1. Skip to content
  2. Skip to main menu
  3. Skip to more DW sites

'We are not giving up'

Shabnam von Hein
October 11, 2016

Saudi Arabian women have signed a controversial petition to end male guardianship. We are ready to pay the price, Hatoon Als Fassi told DW.

Follow the Hashtag - Stop Enslaving Saudi Women: Protesting against male guardianship
Image: DW

DW: Ms Hatoon Al Fassi, you are one of the famous women's rights activists in Saudi Arabia and a professor for woman's history at "King Saud University." Over 14,500 people in Saudi Arabia have signed a petition sent to King Salman calling for an end to the kingdom's guardianship system, which requires women to have male permission for most of life's tasks. That is a remarkable number for Saudi Arabia. How could this new collective consciousness develop in very traditional Saudi society?

Hatoon Al Fassi: We cannot tell where this sample of signatories have come from; we need to do another statistical analysis and we don't have much information. One question was asked, what do you do. But in general and from the social media that keeps the trend of this campaign going every day - today it reached its 95th day - we can say that it comes from middle class women and men, educated and young. Most of the indications go in this direction and with the support of many men.

Al Fassi Hatoon    Saudi Arabien
Hatoon Al Fassi is one of the leading figures of the women's rights movement in Saudi ArabiaImage: privat

What exactly do you want to change?

With this petition we wanted first to change the status quo that renders Saudi women a "thing” that has no will of its own. The petition is a call to stop and end the system of guardianship for women. This means to stop letting women who are mature and adult to need permission of their guardian (i.e. father, brother, husband, even son) to allow her to study, work, travel, receive a scholarship, be admitted to hospital, undergo an operation related to her own womb, and even to be released from prison after finishing a sentence. This system has nothing to do with religion, however - women were always under the impression that it is so. Our petition and campaign clarified many of these myths as well as showed by proof and evidence that this is a mere patriarchal system that violates women's human rights.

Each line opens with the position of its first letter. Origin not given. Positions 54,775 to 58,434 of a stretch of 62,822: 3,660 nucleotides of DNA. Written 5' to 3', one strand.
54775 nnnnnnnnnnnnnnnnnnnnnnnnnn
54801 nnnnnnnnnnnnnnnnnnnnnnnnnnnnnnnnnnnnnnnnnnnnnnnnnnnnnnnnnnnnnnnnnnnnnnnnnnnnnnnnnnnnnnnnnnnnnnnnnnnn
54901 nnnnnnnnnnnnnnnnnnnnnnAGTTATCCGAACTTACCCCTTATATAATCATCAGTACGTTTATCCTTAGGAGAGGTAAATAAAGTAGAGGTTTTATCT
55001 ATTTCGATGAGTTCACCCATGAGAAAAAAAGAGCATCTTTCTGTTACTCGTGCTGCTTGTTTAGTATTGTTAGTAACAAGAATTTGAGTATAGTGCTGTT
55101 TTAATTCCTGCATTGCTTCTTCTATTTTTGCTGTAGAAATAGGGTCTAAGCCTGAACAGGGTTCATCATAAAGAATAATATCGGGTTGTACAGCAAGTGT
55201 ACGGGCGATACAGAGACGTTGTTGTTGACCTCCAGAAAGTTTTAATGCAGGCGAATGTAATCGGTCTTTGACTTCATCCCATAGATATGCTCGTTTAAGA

Is the male dominated society in Saudis-Arabia ready for this change?

The conservative society is under the impression that guardianship is religion, so we have seen resistance by many of that community; however, many well-known religious scholars have appeared and spoke out saying that what this campaign is asking for is legitimate and it is true that there is no guardianship on the adult sane mature woman, to name one, Sheikh Abdullah al Menee, member of the Council of Senior Scholars, the highest religious commission in Saudi Arabia that reports to the king directly.

How might King Salman position himself in this question?

The Royal court hasn't reacted yet. Usually, it rarely reacts. But we have made it a point to go through the official channels so that we will not be blamed in future. The royal court told our fellow campaigner, Ms Aziza al Youssef, to send this petition with signatures by post. They differentiate between what they receive and accept there and what they don't. They can receive the personal matters directly at the court, but what is considered as public, they direct a sender to send it by mail. We hope that the King will take our request and demands seriously, but we do not know how the advisers filter the king's mail and what reaches him and what does not. It is for the benefit of society that our demands be taken up with immediate action and a change of the law.

What price are women ready to pay for more rights, what kind of sacrifices are they prepared to take?

Definitely there is a price to be paid for our open activism, but we don't have a choice. However, some of us have paid more than others. Some are denied travel, some are living abroad and can't come back, some are being fought against in their businesses, or in their academic freedom, or banned from teaching or writing; some have had their reputations slandered, some have been imprisoned with different excuses. Each of us has had their share. We don't know how much longer we can keep this up until our demands are recognized and Saudi women are considered full citizen. But, what we know for sure is that we are not giving up.

Saudi women protest against male guardianship